DPRG Events Shoptalk

Website design and hosting by NCC

Newsletter Index

July 1997 issue of The DPRG Newsletter

Another month has come and gone, and DPRG just seems to be getting better and better. We have grown to expect over 30 in attendance at the meetings lately. We're talking about adding new challenges to the robotics contest, and still keeping our current contest. And, people who never before found time to do robotics have kicked into gear and built things they thought they never would. With the Mars Sojourner recently making headlines, the whole world is becoming more interested in robotics. It's as though a robotics boon has occurred. Who, but can only dream, the exciting creations that will come out of DPRG in the days ahead. Stay tuned to find out.

A rerun of the May RoboRama Robotics contest will be run during the August Meeting. Bring yourselves and your robot. A good time to be had for sure.

The Dallas Personal Robotics Group is one of the nation's oldest special interest groups dedicated to the development and use of personal robotics and has been around since 1984. Currently the DPRG has about 35 members.

June meeting attendance
Look at the huge crowd at the June meeting. Offically we had 33, but a few more came in later pushing to total to over 38!!!

RoboRama Robotics Contest to be held in August
For more information on the upcoming RoboRama, see the February 1997 Newsletter

Kip shows a $99 DSP development board
Kipton Moravec brouht a TI DSP board that he purchased with a development kit for only $99. The board uses the TI 32050 DSP. He mentioned that the board would be perfect for robotics and would be very powerful. Kip plans to use the board in an upcoming project.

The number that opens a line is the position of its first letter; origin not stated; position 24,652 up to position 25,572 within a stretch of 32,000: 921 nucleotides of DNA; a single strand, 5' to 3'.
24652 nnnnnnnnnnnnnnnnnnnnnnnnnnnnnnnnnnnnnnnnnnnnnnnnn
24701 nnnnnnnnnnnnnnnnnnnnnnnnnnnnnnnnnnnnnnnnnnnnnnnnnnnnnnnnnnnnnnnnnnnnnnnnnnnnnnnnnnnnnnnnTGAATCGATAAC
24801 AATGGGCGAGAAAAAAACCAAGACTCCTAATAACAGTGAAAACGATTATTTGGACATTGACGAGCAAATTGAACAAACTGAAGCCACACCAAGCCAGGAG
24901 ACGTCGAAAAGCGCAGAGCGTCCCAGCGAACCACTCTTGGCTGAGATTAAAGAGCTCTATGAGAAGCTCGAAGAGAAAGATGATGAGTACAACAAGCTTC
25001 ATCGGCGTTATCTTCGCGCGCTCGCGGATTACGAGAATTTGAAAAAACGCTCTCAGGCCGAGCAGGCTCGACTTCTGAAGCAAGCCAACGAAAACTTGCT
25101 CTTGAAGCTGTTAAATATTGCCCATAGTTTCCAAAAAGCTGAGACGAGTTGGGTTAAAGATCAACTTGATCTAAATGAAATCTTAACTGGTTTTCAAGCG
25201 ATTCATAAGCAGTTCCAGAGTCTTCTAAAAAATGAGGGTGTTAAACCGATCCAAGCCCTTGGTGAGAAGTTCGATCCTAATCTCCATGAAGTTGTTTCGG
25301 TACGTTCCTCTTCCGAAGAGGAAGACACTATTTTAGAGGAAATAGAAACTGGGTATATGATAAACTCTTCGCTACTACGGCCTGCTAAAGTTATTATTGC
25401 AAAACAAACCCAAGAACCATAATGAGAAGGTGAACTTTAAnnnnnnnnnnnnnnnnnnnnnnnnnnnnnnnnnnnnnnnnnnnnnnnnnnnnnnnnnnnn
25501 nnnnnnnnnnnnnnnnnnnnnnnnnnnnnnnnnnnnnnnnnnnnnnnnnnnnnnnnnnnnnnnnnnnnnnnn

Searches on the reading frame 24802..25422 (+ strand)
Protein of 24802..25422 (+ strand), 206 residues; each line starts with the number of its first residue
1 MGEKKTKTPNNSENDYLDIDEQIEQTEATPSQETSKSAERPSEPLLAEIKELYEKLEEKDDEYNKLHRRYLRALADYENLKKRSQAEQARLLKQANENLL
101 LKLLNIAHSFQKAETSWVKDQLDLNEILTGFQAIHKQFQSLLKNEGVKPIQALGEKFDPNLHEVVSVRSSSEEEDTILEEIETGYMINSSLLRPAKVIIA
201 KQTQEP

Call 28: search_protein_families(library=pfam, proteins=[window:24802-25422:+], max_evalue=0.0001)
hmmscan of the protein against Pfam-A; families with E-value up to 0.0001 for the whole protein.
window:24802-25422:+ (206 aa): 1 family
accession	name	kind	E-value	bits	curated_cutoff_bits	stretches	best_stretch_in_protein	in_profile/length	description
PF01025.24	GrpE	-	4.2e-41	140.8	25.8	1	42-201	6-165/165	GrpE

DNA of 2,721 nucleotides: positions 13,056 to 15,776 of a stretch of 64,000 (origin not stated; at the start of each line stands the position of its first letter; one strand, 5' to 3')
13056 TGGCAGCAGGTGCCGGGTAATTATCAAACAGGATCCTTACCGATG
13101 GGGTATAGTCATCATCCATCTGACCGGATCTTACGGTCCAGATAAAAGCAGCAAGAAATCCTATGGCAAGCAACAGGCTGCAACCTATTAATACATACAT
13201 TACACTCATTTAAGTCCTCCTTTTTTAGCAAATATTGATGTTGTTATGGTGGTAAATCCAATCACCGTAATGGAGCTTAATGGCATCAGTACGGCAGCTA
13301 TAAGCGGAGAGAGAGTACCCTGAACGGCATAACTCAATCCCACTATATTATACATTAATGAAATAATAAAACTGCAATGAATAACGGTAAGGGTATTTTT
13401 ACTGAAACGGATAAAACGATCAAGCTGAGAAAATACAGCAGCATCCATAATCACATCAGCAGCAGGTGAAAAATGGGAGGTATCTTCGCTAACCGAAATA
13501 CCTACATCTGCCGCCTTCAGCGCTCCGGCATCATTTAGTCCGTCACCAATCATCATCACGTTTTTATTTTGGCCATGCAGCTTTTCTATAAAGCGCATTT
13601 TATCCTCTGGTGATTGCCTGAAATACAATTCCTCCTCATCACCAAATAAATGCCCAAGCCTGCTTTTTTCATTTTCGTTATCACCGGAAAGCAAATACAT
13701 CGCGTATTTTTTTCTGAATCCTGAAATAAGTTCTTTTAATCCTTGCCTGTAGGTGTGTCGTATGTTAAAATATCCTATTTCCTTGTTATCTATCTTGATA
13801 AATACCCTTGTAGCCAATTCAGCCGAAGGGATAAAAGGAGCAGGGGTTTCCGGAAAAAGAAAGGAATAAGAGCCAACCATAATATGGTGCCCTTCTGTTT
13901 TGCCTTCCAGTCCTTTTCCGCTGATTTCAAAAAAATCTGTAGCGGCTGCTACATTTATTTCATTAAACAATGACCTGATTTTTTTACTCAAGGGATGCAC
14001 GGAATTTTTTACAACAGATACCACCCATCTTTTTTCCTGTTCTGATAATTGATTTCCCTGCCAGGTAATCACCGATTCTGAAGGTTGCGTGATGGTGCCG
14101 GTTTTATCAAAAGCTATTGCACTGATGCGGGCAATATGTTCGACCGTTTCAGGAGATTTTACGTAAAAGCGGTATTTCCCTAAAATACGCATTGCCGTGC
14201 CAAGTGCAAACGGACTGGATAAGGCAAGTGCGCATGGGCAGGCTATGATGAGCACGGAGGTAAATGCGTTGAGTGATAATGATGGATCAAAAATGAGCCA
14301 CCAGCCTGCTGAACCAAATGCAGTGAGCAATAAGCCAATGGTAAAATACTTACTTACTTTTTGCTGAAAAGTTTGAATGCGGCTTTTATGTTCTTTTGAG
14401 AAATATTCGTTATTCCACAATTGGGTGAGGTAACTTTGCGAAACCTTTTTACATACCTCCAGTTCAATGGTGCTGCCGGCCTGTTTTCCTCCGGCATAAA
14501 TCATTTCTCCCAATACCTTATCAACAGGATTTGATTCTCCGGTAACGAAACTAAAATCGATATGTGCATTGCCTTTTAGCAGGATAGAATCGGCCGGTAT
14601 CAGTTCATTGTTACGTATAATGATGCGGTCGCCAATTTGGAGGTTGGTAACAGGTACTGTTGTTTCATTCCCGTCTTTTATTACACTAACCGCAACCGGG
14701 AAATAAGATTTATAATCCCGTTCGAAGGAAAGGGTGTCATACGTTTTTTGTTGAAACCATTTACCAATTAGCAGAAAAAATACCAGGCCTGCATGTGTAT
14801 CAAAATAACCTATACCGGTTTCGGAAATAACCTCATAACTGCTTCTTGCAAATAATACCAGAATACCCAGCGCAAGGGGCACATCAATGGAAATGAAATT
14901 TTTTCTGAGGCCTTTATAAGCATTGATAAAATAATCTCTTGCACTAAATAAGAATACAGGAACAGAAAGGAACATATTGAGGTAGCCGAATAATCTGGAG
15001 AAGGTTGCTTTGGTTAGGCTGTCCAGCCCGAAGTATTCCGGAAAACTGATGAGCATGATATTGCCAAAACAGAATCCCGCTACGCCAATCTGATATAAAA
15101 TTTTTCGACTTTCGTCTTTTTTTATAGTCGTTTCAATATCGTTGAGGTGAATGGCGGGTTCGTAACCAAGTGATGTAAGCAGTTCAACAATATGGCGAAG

Philips Semiconductor Gives a Presentation
The large part of the June meeting was the presentation by Brian Harris the Richardson based the Philips Semiconductor representative. They are located at: 1801 Gateway Blvd., Suite 217, Richardson, TX 75080. The presentation consisted of a quick review of 8051 parts and derivatives, and then a full presentation on their 16bit 8051 style XA part. The XA boasts at least 10 times faster execute speeds. It is a 68 pin PLCC part (Brian mentioned that he would give samples and a 68pin socket if you ask). Brian was quick to Philips presentation point out that there's a design contest for the XA part where one lucky winner will win a BMW Z3. Following the XA presentation Brian also went into detail about the I2C bus. The presentation on the I2C bus was my favorite part of his presentation. Basically the I2C bus is a two wire bus and can run at 100k bps. It usually runs as a master/slave setup, but also can run as dual master setup. It can allow up to 127 parts to be hook up to it such as I/O parts, EEProm parts, Real Time Clocks, etc. Brian mentioned that much of the data and even some source code is on their web page.


Roger Brings Sonars
Thanks go to Roger Arrick for bringing sonars and servos to sell at the last meeting. These were a one time only deal for members of DPRG. The servos were the Polaroid 6500 with the controller board. These parts are perfect for robotics and may have helped a few of the members get into the next step of robotics - sonar ranging.

Clay's presentation

Clay Gives Robotics Presentation to Middle School
Clay Timmons took some time off of work and did his good deed for the day when he gave a robotics presentation to a local middle school. It all started when we received email from the Highland Park Middle School requesting that we bring a presentation about robotics to two of their middle school classes. Clay had the teacher video tape the presentation and from what I saw, his presentation brought a few "cool!" exclamations from the crowd. Clay brought an industrial robotic arm from his work, his hero robot, and a couple of robots from the DPRG group that ran in the last contest. The picture shown doesn't give it justice, that was only the front row of many, many rows of teenagers. The video show Clay's cool handling of the class like he was a pro. He also brought some videos to show of the BEST contest that he also took part in in the past.